Once in a decade there comes a masterpiece that serves as an artistic montage. Vishal Bhardwaj’s on – screen adaptation of William Shakespeare’s Othello is a film that needs to be widely studied by connoisseurs of cinema, theatre, dance, music, literature, language and sociology. The Shakespearean tragedy co – scripted by Bhardwaj, Robin Bhatt and Abhishek Chaubey is a crime drama set in Meerut, Western Uttar Pradesh. The film garnered huge laurels and accolades at film festivals and award shows despite of not being a money spinner. The film was ahead of its time as in 2006 there were not too many multiplexes and people were still driven to popcorn entertainers. But what stood out for the film was Saif Ali Khan’s unbelievable convincing portrayal of Langda Tyagi, the Indian version of Othello’s traitorous Iago. Ajay Devgn as always gave one of his best on – screen portrayals as the protagonist Omkara, yet Saif outshone everyone in the film. Not that the other actors on board were any less talented, but the fact that it was the very first time Saif attempted a non – urban character. It was unexpected that any filmmaker would even consider Saif as a UP goon. Bhardwaj’s gamble became one of the most defining and game changing moments in Saif’s career.
Apart from Saif Deepak Dobriyal as Rajju and Konkona Sen Sharma as Saif’s wife Indu Tyagi are the underrated gems of Omkara. Among the female cast Konkona gives it her best shot in limited screen presence. Her dialogue delivery, body language and expressions amicably complement the narrative and backdrop of Western UP. Dobriyal was remarkable throughout the film while sharing screen space with heavyweights like Devgn, Kareena Kapoor Khan, Saif, Vivek Oberoi and Bipasha Basu. Basu as singer/dancer Billo Chamanbahar not only adds up to the glam quotient but is also impressive in emotional moments. Her dance sequences and sultriness in ‘Namak Ishq Ka’ and ‘Beedi Jalaile’ became a rage at parties, clubs and marriages. Naseeruddin Shah as Bhaisaab, the Indian version of Duke Of Venice essays yet another landmark roles in his filmography. Oberoi as Cassio’s Indian character sketch Keshu Firangi has given one of the most subtle yet underrated performances in his career.
Kareena’s Dolly Mishra gives an aesthetic edge to Desdemona. Dolly’s vulnerability and innocence has been effortlessly showcased by Kareena in heavy duty intense sequences. Dolly’s character is pivotal to the drama that unfolds in the story. Kareena does justice to the script as she gets immersed into her character. The protagonist Omkara, played by Devgn gives more depth and intensity to the Othello adaptation. Instead of reflecting upon glimpses of Shakespeare or Devgn’s on – screen persona the audience is introduced to the psyche of Omkara. Even those who have read the original work see the film from Omkara’s perspective. The rage, dilemma, suspicion and guilt of Omkara show the subtle nuances in Devgn’s artistry.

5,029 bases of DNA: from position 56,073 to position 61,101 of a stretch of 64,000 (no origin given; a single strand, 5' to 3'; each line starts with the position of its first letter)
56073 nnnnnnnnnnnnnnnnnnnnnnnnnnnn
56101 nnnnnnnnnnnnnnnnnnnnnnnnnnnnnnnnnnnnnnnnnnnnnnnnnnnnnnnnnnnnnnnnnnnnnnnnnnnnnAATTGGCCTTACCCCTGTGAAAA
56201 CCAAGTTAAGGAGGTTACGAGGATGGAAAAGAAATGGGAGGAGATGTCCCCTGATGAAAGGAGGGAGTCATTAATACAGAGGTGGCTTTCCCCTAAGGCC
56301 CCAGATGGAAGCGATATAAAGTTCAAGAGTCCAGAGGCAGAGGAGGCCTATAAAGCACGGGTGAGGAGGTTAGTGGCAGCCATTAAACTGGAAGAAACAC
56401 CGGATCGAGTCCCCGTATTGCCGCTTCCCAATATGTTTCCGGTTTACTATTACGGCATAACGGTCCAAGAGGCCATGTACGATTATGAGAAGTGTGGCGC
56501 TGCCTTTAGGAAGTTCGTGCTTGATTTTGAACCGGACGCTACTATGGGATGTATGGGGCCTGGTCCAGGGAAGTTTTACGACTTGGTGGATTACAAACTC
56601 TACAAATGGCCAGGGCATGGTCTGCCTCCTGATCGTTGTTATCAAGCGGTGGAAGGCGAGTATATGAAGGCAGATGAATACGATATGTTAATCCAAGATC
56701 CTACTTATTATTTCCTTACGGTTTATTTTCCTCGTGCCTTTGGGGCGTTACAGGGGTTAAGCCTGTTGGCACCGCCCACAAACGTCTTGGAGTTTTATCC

Bhardwaj, Bhatt and Chaubey have done an exceptional job not just with the drama and tragedy but also their research. The showcasing of Western UP as a backdrop for a Shakespearean tragedy is almost an impossible vision that has been successfully executed by Bhardwaj and the team of Omkara. Gulzar’s lyrics give a rustic feel to the plot and Vishal Bhardwaj’s music score is the soul of the film. Bhardwaj has extracted decent performances from each and every actor on board. The drama and tragedy in Omkara has uniqueness to it although it’s a Shakespearean adaptation. The grey element in almost every character except Dolly has been well crafted in the film. Tassaduq Hussain’s cinematography has been in sync with the filmmaker’s vision of Indian Othello. Chroeographers Bhushan Lakhandari and Ganesh Acharya have executed the dance numbers without getting overboard. The artistic finesse is visible in Basu’s exuberant dance moves in ‘Beedi’ and ‘Namak’ songs. Rekha Bhardwaj and Sunidhi Chauhan’s playback singing in Namak and Beedi created a sensation among composers and singers.
The film is certified A by the CBFC due to its strong language, violence and concept of adultery. The early 2000s were the times of pushing the envelope and adapting to bold and expressive filmmaking. The love making scenes filmed on Ajay and Kareena bespeak the passion and sexual tension in the plot. Bhardwaj captures sensuality not for mere titilation but as a silent character that takes the story forward. So is the case with Konkona and Saif’s brief intimate sequence that doesn’t end up explicit and retains the novelty of the screenplay.
Omkara is still considered one of the best works of Bhardwaj. The acting, music, direction, choreography in Omkara couldn’t be replicated in Bhardwaj’s future projects. Although the filmmaker has done outstanding work post Omkara, but none has been able to be a game changer so far. Post Omkara Bhardwaj became one of the most preferred filmmaker in every mainstream actor’s wish list. A must needed revisit for aspiring actors, filmmakers and scriptwriters.